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This Chicana Is Taking Over The Instagram Page Of A Major Art Museum To Show Off Chicano Art

Guadalupe Rosales is on a mission to share ’90s Chicano culture through social media. Part of telling that story comes in the form of two Instagram pages: @veteranas_and_rucas and @map_pointz, which are filled with photos of Chicanos through the decades. The photos she posts are time capsules that Rosales says “dismantle the stereotypes people have about Chicano culture.” Rosales tells mitú about her journey documenting Chicano culture, her connection to Chicano culture and her exciting new position.

Guadalupe Rosales is Los Angeles County Museum of Art’s (LACMA) first-ever Instagram artist-in-residence.

“It was scary. It was also really great. I felt like maybe I could have these conversations through art or an artistic platform,” Rosales says about her six-week takeover of LACMA’s Instagram page, which started July 5. “I also want to use my skills as an artist and dismantle the way people talk about art.”

Rosales has been bringing Chicano culture to the internet since 2014. She wants to buck the stereotypes people have about Chicano culture .

Following up on this morning's post about the housing projects I am familiar with and spent a lot of time in here in Los Angeles- When looking at these photographs by artist Livia Corona Benjamin, at first it looks like grids or a pixelated image but as you get closer or spend more time looking at the photograph you'll realize these are homes- low income homes. From the wall text: More than two million homes were built during Vicente Fox's presidency. They were built to provide living space for former agricultural workers forced to take low-wage jobs in urban centers. "These are not the neighborhoods of a 'Home Sweet Home' dream fulfilled, the artist says, but are ubiquitous grids of ecological and social intervention on a scale and of consequences that are difficult to grasp." On view now as part of "Home- So Different, So Appealing" —Guadalupe Rosales (of @veteranas_and_rucas And @map_pointz) #LACMAInstaResidency #PSTLALA Livia Corona Benjamin, ​​47,547 Homes, 2009, A.P., 30 x 38 in., Courtesy of the Artist and Parque Galeria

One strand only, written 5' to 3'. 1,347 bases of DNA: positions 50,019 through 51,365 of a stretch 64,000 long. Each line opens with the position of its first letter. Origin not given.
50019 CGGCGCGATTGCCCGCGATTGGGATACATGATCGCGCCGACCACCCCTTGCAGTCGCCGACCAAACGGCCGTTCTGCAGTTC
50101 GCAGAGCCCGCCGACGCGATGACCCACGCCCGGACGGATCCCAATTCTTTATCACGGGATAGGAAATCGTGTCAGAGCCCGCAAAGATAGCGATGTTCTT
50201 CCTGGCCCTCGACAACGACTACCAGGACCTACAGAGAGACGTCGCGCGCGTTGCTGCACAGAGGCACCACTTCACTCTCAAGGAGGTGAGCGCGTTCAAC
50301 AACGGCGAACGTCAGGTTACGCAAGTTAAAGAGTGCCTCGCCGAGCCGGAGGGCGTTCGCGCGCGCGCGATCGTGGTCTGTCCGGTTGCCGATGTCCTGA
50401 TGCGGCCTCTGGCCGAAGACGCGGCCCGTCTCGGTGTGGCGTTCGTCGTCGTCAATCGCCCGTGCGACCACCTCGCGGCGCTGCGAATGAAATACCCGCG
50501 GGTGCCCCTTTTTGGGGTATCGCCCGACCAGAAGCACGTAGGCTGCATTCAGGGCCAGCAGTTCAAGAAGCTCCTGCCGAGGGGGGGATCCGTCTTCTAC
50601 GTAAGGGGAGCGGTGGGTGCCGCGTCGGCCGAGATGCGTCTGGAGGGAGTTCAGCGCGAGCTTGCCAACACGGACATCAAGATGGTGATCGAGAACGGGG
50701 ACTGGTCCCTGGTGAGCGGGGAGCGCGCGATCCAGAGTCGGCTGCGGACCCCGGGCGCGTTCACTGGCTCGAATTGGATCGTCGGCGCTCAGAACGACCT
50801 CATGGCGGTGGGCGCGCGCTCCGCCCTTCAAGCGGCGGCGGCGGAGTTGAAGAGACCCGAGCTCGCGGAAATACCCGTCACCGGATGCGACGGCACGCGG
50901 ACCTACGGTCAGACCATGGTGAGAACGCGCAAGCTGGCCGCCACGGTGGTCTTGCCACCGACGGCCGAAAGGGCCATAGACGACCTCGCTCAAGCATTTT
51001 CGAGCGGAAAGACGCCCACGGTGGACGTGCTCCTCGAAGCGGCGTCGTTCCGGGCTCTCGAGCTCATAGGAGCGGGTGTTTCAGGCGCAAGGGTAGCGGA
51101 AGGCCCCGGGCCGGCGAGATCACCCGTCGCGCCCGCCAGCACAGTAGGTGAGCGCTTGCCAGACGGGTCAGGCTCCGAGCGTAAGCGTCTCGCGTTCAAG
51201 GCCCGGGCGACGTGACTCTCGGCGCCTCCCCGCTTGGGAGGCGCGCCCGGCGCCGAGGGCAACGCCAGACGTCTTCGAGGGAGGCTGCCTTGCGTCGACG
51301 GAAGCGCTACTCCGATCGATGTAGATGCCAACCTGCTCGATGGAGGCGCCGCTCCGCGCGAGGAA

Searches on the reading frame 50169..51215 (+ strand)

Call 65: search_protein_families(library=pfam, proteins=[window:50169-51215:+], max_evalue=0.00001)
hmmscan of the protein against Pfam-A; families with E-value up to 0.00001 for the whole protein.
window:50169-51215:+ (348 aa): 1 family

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Through the @veteranas_and_rucas page, Rosales works to give a well-rounded snapshot of Chicanos.

“When people think of Chicanos, they only think of L.A. Even the world tends to criminalize us or profile us, or call us ‘cholos/cholas,'” she says. “What I’m trying to do is dismantle this idea that people have. It’s all through mainstream media, which is all the view that most people have. So, for me it was important to show everything and not censor it.”

In fact, documenting Chicano culture on Instagram is what landed her the opportunity at LACMA.

I drove around the East Side today- passed by the Estrada Courts, Whittier Blvd, took a break at El Pino ( a natural landmark that sits on the border of East LA and Boyle Heights) and ended my day looking at the murals in Ramona Gardens. This mural, Virgin de Guadalupe was painted by artist, Armando Cabrera in 1974. People in the neighborhood have created an altar in front of the mural and leave offerings . Virgen de Guadalupe is one of 30 murals on the walls of Ramona Gardens apartment buildings painted by major Chicano artists like Magú, Carlos Almaraz and Judith Hernández. The first mural in Ramona Gardens was painted in 1971.—Guadalupe Rosales (of @veteranas_and_rucas And @map_pointz) #LACMAInstaResidency

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Rosales was featured in the Tastemakers & Earthshakers exhibit at Vincent Price Museum, which was all about Los Angeles youth culture from 1943 to 2016. Her piece was a looped slideshow of screenshots and comments of posts on her Instagram pages. When Rita Gonzalez, the curator and acting head of Contemporary Art at LACMA, saw her work she approached Rosales and set up a meeting.

Rosales wants all Chicano culture to get attention with modern media. However the ’90s are a special time to her.

“I really loved spending time with friends, driving around the city. It was about being in physical spaces with other people,” Rosales says. “I feel like that has changed a lot. People are constantly on their phones or the internet. I think back then people were engaging in physical spaces a lot more. That’s what I miss the most, or find really special from that time, including the parties, in backyards or warehouses.”